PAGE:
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Caveat EM-ptor

A belated happy New Year to everyone and especially to the three of you who bought my book in 2010. I’m writing this on my way back from Birmingham after chairing the fourth leg of this year’s Unique Boutiques roadshow, which has covered its usual broad spread of investment issues.

Two – global equity income and China, courtesy respectively of Pictet and Insynergy – were among the hotter topics of 2010 and look set to be so again this year. We have also had SVM and Cavendish on UK equities, which must still be one of the better-value asset classes around, aside perhaps from their continental European counterparts – and I do not imagine too many Europe fund managers are lined up to speak at the 400 or so adviser roadshows criss-crossing the country in the coming months.

I’m sure you will take my word for it that each and every presentation has been a finely crafted thing of beauty but the one I plan to focus on here was by David Coombs, manager of Rathbones’ strategic growth and total return portfolios, on asset allocation and the importance of knowing exactly where one is investing.

Nowhere is this more important this year than with emerging markets, which is redolent of the turn of the century, when investors found themselves exposed to technology not just through dedicated funds but also most other equity funds investing in tech, high yield bonds lending to tech companies and so on – and that did not end happily.

This time, says Coombs, potential emerging markets exposure comes not only through dedicated funds, plus most other equities, plus high yield bonds but also through oil and other commodities, property Reits, private equity and you get the picture. “Outsourcing investment is already a big leap – even more so if you don’t know what you’re getting,” said Coombs.

A still more graphic illustration of the importance of ’buyer beware’ came with a scatter graph of IMA balanced managed sector funds positioned by performance and volatility over three years. In this time, a handful of funds made positive returns at around the volatility of gilts but a large proportion – some in positive territory, some not – had the risk of a 100 per cent UK equity strategy, which does seem butch.

Worse still, Coombs said he had snuck in three cautious managed funds – all in negative territory and one having dropped 10 per cent with the volatility of the MSCI Emerging Markets index. This is probably not what the fund’s investors were looking for from a cautious fund – and somebody really ought to buy the manager a dictionary.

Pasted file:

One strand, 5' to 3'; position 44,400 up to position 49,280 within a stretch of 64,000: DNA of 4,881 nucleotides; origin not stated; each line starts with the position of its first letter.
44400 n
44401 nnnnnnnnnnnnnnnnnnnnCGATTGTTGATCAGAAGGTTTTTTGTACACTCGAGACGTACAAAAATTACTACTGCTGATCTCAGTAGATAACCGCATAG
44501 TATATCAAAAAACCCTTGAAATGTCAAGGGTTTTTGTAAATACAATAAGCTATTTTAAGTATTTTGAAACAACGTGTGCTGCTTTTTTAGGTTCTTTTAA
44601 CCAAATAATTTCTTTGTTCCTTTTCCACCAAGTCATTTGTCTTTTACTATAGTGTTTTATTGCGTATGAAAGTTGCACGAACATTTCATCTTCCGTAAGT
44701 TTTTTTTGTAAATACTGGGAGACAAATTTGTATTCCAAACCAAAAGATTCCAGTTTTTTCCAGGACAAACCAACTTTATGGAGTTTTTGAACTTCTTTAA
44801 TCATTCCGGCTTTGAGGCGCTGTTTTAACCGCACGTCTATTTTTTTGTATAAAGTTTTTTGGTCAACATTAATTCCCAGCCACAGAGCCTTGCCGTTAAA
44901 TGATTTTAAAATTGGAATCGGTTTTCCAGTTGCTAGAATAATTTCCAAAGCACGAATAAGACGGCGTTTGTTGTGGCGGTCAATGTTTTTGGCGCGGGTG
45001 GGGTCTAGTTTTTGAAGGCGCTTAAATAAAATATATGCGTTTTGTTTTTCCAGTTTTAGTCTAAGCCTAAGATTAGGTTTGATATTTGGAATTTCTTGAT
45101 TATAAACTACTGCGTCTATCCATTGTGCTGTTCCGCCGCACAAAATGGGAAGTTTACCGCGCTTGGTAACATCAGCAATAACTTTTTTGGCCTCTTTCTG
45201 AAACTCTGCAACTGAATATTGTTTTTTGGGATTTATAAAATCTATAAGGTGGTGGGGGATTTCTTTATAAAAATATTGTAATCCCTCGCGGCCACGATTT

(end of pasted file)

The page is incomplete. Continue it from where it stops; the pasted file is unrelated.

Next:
“’Cautious’ is a dangerous label if you don’t mean what you say,” Coombs noted – and of course that is the crux of the matter. Adjectives such as ’cautious’ and ’balanced’ mean different things to different people, just as risk is a subjective and variable beast.

“Which is currently riskier?” asked Coombs. “UK equities or gilts?” For the record, not a single adviser in Manchester or Birmingham – the two places I remembered to look – chose UK equities. So what gilt levels are your firm’s asset allocation models telling you to hold?

Maybe one day such models will be more flexible, just as maybe one day the IMA will consider if there might be more helpful names and definitions for its managed sectors. The trouble is, said Coombs, any cautious managed fund manager who currently wants to stand out must have 30 per cent or so in equities – and that’s no way to run a portfolio.

Few clients instruct their adviser their principal financial goal is to outperform the IMA cautious managed sector over three years. “People benchmark against loss, not other competitors,” said Coombs. “What they want is to enhance and protect capital and income, understand what sort of ride they are in for, receive value for money from fees and have confidence in their manager.

“Groups must stop designing products for performance tables and start designing them for clients. As an industry we have not done a brilliant job of that so far.” True – although next week I will suggest one area where, whisper it quietly, the industry could just be getting it right.

Julian Marr is editorial director of and and co-author of Investing in Emerging Markets – The Bric Economies and Beyond


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